Confucianism, Buddhism and Taoism are the three main religions which together form the basis of Chinese religious practices and beliefs. Far from eliminating traditional Chinese folk customs, all three religions have continued to develop through the ages with a variety of local names and coloring. In fact, Chinese religion is a fusion of several kinds of belief, which developed over thousands of years by strongly influencing and interrelating with each other, and it is extremely rare to find a pure Confucianist, Buddhist or Taoist as each of the three religions has become inextricably interwoven with the other two.
Confucianism is based on the theories of Confucius, who was a philosopher and political theorist. His teachings were amalgamated by his students and recorded in the Analects (《论语》). Confucian writings discussed the role of the ruler and the subject and proposed moral values to direct them both. The harmony of the natural world was seen as responding to the moral conduct of the sovereign and its people, and the cosmos was thus drawn into the ritual practices of the state. Confucian rituals also embraced all aspects of family life, including ceremonies to show respect to ancestors and the preparation of burials by subsuming the earlier ancestor cults. Confucianism has continued to deeply influence the cultural background of Chinese people in their daily lives.
Buddhism was introduced to China in the Han dynasty, along the trade routes which are now known as the “Silk Road”. It was properly established and patronized by the Northern Wei Dynasty and other non-Chinese dynastic houses who ruled northern China after the third century AD. The tenets of Buddhism were concerned primarily with individual salvation, teaching that the release from suffering came through conquering worldly desires. Integrating the ideas of Confucianism, Taoism and other folk religions, Buddhism has played an important role in forming the mindset of Chinese people and society. According to a recent survey, China now has the largest number of Buddhist believers in the world, followed by Japan.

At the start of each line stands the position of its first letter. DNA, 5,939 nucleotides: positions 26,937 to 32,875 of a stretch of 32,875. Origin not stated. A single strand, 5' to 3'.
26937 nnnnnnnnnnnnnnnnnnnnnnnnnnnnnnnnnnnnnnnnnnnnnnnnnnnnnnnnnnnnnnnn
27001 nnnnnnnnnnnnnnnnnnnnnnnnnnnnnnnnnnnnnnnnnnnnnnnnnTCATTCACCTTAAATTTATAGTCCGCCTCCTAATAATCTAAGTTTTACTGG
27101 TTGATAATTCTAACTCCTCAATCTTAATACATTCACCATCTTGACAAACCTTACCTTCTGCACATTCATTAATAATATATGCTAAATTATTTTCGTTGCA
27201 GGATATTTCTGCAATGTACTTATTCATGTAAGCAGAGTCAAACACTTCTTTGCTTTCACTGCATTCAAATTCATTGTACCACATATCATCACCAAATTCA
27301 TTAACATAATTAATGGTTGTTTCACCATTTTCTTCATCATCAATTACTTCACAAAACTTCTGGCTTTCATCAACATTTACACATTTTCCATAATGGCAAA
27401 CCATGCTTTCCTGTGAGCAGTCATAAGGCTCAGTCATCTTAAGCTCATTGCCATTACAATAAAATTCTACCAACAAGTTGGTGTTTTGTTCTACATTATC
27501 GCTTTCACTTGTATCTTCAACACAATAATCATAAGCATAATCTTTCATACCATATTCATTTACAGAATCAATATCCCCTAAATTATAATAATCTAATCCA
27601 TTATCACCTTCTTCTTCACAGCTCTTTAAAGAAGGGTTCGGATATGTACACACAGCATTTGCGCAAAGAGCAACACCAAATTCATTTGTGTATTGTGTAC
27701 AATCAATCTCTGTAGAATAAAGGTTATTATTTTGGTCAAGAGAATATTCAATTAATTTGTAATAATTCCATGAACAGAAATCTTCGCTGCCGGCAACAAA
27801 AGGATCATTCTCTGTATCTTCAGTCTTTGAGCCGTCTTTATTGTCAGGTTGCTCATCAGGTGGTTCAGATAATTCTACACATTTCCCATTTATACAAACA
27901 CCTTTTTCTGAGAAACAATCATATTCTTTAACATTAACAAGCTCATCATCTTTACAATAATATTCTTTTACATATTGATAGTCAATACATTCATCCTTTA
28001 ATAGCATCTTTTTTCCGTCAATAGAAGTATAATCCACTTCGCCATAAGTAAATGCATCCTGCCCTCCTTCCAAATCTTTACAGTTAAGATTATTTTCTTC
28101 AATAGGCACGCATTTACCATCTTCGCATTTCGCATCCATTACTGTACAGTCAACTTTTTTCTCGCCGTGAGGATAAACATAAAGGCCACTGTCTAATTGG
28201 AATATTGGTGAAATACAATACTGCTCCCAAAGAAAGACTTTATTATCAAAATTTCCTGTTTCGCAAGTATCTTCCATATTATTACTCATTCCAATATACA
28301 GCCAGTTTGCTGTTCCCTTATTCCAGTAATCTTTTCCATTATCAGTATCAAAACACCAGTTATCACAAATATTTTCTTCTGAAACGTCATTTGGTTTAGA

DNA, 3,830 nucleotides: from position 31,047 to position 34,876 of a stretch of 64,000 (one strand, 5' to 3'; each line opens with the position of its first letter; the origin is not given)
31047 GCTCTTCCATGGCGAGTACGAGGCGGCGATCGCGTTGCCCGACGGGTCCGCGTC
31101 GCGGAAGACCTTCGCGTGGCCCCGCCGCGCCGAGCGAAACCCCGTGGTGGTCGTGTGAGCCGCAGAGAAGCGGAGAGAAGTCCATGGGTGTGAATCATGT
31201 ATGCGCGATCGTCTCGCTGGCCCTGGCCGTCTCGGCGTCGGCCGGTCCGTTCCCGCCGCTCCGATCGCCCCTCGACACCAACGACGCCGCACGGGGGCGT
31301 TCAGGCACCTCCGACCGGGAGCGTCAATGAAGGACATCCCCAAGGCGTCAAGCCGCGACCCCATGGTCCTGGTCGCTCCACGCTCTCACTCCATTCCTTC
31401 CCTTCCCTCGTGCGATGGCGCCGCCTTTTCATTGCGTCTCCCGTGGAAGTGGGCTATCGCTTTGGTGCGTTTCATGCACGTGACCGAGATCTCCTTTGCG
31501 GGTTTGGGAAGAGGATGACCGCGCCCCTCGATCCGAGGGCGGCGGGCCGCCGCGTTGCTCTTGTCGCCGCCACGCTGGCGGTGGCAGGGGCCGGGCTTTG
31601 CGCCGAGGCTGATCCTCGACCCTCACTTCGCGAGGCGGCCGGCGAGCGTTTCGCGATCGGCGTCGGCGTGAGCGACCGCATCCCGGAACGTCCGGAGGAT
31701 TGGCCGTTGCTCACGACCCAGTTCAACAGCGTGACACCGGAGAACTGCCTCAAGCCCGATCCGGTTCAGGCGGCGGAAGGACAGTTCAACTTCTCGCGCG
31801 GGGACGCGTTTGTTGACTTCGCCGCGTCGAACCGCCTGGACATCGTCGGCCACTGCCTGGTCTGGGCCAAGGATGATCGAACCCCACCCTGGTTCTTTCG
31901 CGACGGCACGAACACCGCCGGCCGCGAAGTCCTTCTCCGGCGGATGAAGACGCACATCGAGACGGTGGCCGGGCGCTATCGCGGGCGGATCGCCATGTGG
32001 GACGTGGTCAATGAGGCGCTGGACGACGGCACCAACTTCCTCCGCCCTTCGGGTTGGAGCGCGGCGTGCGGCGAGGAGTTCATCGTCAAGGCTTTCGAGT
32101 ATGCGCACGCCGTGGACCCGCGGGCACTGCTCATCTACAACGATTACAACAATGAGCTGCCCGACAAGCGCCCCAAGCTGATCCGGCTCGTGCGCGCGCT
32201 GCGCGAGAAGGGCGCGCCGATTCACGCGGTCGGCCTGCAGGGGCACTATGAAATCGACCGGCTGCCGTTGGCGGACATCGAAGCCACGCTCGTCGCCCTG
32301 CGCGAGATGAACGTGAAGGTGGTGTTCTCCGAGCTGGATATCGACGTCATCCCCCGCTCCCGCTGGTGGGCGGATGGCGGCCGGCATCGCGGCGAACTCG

Taoism, also known as Daoism, is a religion which is indigenous to China and its name comes from the Chinese dao (道), literally “path” or “way”. Taoism originated in the Kingdom of Chu during the Warring States period. Taoism stresses “non-action” (“无为”), as opposed to the busy round of official and social rituals and practices, in order to allow nature to reign. The Daodejing (《道德经》), a philosophical text attributed to a figure known as Laozi (老子), emphasizes the need to retire from the world and master the dao. In other words, the only way to achieve a free, happy and independent life is to stay away from the constraints of morality, ritual and politics. Along with Buddhism, Taoism developed popular parallel branches. The two faiths also shared a complex and interrelated relationship and had a number of religious ideas and practices in common, which is also reflected in the fact that until recently most Chinese people tended to consider themselves both Buddhist and Taoist.
It is a fact that Christianity is not a mainstream religion in China, but there are indeed couple of churches in every city, so you don’t need to worry about having nowhere to pray if you are a believer. In terms of other religions, we respect your faith, and what you need to do is to respect ours. In some cases, you probably will not understand local beliefs, but just remember, don’t try to convert someone’s belief, you don’t have the rights to do that, unless he or she is brainwashed by the cult.